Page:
We’re continuing our series of posts highlighting participants in the Boutique Sewer Program by introducing Gail Keyes from Louisville, KY. Gail sells her work through her boutique sewing business, Guurrrl Designs.
Why don’t you start by telling us a bit about yourself.
I am in my mid-thirties, currently residing in Louisville, KY. But I consider the mountains of Asheville, NC home. I work full time as an office manager for a manufacturing company, although I dream of someday being able to work from home, have a family, and move back to the beautiful mountains of Asheville.
When I was growing up my Dad and Step-Dad were in the Air Force. This gave me the opportunity to travel around the country and even abroad for three years in Italy. I have a box of greeting cards and letters that I carried with me from move to move. Even now, as an adult, when I move I will unpack every single thing and put it in its place except for that box. It’s always ready for the next move.
I love the scents of fresh-cut grass, cakes baking, babies’ heads, and driving past a cow pasture. The last one must have something to do with me missing home.
Tell us a little about yourself and your background. When and how did you learn to sew?
I started out sewing puppets when I was in elementary school. Later on my Granny and Aunt taught me how to sew Barbie clothes. Then, in my senior year of high school, I decided that I didn’t want a dress off-the-rack even though I had never made anything larger than a Barbie outfit. My prom date’s mother said that she would teach me to sew it. It was a great experience–from picking out the fabric, to learning to piece three separate patterns together to create a dress that I truly loved. From that point I was hooked.
In my early twenties, I worked on beading several gowns for pageants and made many stage costumes. However, it was when I started making clothing for my niece and other children that I discovered my true passion was sewing children’s clothing.
I had been completing my college degree at night from 2007 through September of 2009. When I graduated, I decided to start a 365-day challenge to create something new every day for the next year. Several of my friends joined me in the challenge. Prior to that, I had a 10 year hiatus from sewing. After I posted a few of my challenge entries, I was encouraged by a friend of mine, Renee of Candy Stick Lane, to open up an online boutique.
How did you first discover Oliver + S patterns?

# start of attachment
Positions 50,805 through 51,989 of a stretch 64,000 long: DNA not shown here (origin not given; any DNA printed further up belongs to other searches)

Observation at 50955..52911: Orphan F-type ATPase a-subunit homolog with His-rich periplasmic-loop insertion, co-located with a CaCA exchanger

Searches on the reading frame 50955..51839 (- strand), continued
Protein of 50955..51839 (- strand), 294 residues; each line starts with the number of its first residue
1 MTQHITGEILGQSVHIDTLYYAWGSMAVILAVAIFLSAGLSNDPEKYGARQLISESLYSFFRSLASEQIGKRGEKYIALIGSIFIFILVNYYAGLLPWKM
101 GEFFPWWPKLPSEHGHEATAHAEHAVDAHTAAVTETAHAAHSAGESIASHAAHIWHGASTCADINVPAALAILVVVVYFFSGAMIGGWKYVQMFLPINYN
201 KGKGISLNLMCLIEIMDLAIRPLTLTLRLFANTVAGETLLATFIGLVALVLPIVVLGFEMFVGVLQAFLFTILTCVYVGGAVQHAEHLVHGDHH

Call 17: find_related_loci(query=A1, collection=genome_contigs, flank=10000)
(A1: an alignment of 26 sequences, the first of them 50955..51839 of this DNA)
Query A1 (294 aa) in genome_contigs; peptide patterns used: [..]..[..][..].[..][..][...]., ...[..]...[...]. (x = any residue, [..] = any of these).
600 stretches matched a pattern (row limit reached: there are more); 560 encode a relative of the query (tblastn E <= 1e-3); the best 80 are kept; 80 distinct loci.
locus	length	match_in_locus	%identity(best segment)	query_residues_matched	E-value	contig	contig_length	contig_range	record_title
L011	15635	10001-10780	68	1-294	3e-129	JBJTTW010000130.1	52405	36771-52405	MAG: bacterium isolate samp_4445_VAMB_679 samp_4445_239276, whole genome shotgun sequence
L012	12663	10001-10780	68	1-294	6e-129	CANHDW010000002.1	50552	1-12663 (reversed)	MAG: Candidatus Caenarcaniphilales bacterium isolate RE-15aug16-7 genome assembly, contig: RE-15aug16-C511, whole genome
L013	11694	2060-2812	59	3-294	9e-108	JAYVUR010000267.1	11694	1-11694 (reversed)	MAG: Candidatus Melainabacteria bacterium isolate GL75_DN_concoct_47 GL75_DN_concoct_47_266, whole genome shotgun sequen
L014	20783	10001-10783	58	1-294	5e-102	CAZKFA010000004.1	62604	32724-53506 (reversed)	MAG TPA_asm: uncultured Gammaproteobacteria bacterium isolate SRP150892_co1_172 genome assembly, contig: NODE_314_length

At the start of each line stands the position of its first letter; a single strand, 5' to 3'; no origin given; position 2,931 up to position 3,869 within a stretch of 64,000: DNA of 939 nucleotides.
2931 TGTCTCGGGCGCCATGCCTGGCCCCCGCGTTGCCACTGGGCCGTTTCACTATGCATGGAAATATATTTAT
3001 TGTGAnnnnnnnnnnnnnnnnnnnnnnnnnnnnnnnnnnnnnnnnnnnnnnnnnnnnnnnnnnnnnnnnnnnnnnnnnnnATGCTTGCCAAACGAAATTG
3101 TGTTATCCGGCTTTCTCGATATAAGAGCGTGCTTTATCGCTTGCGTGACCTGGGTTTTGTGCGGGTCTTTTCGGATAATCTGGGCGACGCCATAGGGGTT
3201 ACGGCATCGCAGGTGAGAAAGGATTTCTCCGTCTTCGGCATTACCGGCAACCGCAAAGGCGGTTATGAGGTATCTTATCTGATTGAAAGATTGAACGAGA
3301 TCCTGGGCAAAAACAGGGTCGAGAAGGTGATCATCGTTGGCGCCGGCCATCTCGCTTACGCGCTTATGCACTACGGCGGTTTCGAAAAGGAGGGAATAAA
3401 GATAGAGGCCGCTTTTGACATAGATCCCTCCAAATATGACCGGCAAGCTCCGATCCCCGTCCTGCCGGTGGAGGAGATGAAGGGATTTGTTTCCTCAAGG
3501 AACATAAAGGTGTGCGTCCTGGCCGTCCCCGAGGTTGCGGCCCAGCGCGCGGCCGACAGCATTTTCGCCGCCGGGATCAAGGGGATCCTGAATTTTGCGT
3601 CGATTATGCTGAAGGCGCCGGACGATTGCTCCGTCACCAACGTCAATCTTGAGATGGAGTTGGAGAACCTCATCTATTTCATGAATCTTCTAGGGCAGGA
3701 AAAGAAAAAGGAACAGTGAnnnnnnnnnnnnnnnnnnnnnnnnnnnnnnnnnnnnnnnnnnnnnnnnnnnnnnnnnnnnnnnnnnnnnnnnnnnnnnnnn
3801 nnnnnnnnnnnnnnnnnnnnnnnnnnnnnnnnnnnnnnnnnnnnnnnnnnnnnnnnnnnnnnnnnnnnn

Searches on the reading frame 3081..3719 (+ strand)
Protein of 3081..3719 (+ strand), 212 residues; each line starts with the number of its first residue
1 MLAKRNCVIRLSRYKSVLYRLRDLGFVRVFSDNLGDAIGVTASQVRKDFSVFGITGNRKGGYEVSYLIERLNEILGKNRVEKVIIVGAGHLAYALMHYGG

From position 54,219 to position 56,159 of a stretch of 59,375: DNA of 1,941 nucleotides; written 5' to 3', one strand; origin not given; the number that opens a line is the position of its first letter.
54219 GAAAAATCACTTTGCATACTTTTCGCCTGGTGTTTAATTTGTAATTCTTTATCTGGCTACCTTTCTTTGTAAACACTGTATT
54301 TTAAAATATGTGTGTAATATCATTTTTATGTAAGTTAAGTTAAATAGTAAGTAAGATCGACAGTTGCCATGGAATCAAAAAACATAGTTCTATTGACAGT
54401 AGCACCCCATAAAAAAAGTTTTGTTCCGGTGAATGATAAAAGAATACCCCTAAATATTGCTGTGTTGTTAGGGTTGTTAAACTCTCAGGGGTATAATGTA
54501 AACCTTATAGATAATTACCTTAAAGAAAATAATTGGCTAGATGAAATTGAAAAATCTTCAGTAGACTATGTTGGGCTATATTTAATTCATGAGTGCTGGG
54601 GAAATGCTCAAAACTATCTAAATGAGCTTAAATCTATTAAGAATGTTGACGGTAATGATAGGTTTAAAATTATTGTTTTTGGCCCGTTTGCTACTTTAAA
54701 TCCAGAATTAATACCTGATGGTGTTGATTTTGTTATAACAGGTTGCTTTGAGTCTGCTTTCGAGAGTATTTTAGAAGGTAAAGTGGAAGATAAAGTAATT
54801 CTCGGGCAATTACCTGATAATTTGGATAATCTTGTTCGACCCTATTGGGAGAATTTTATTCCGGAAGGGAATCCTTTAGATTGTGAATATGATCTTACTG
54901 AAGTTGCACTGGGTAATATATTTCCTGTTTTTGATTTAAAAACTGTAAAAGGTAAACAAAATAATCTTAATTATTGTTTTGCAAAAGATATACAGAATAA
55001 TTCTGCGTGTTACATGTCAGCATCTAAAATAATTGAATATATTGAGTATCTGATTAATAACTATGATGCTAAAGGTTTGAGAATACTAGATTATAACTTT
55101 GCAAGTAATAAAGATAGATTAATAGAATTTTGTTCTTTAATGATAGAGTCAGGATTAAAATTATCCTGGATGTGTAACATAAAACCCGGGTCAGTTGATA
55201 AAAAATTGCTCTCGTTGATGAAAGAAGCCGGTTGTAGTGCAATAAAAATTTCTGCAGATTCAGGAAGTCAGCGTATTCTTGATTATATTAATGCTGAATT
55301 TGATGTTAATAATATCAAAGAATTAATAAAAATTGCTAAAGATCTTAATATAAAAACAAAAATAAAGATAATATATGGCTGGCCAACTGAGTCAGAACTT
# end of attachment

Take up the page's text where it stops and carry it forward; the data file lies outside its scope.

I first discovered Oliver+S patterns while browsing photos of children’s clothing on Flickr. I came across the Tea Party Playsuit and then visited the Oliver+S Flickr group. I was instantly in love with the classical designs.
How did you come to participate in the boutique sewer program?
I actually decided to participate when I ordered my first Oliver+S pattern–the Sailboat Skirt/Pants and Top in the winter of 2009. I thought that it would be a really great Christmas outfit for my nephew. I opened a boutique on Etsy in September 2009 and had been dying to try the Oliver+S patterns. I figured, why put the boutique program on hold? I ordered a couple of licenses with my first pattern order. I ended up making the Sailboat skirt for my shop, before I completed my nephew’s Christmas outfit. The program has given my shop a lot of exposure.
I love the detail included in the Oliver + S patterns, and I look forward to the day when I have each pattern in my collection.
How do you choose fabrics for the garments that you make?
It depends on the item. If it is a custom item, based on a customer’s specific request, I will fulfill that. However when I am making something as an expression of my creative design, a color (or even the texture of the fabric) will instantly stand out for me. I will then pair other fabrics with the first. I would say that most of the items I sew are made from cotton. I also have an addiction to Japanese prints. I especially love many of their linens and tiny prints.
What other crafts do you pursue?
Other than sewing children’s clothing, I also have an interest in digital photography. I received a digital SLR camera last year, and I am still learning the ins and outs of it.
While opening my shop, I was trying to come up with gifts and small tokens of appreciation to include with my packages. While walking through the craft store, the polymer clay caught my eye. I was instantly hooked. I am drawn to making miniature food jewelry and buttons from polymer clay.
Beading has also been a passion of mine since I was in high school. However, after a few years of making beaded gowns and costumes, I only like to bead small projects now.
What have you done to market your business that has been successful for you?
I am rather new to the business and am still learning on a daily basis. I think what has worked for me so far is using networking to my advantage. I am visible on several social networking sites, and the exposure that I have gotten from the Oliver+S website had definitely increased the visibility of my shop. I launched my blog around the same time that I opened up my Etsy shop. It has allowed to me to share my creativity and keeps me continually inspired by others. I also use my blog to let customers know about specials and giveaways. I also had professional business cards printed that I share with everyone.
What plans do you have for the future?
I try to only look a few months at a time down the road. There are so many things that I want to do, including being able to make more outfits at a time. I plan on adding a line of T-shirts to my shop that display my artwork. They will fit children and adults. I would also love, love, love to take a knitting class. I envision cardigans, leg warmers, and hats to coordinate with the outfits in my shop.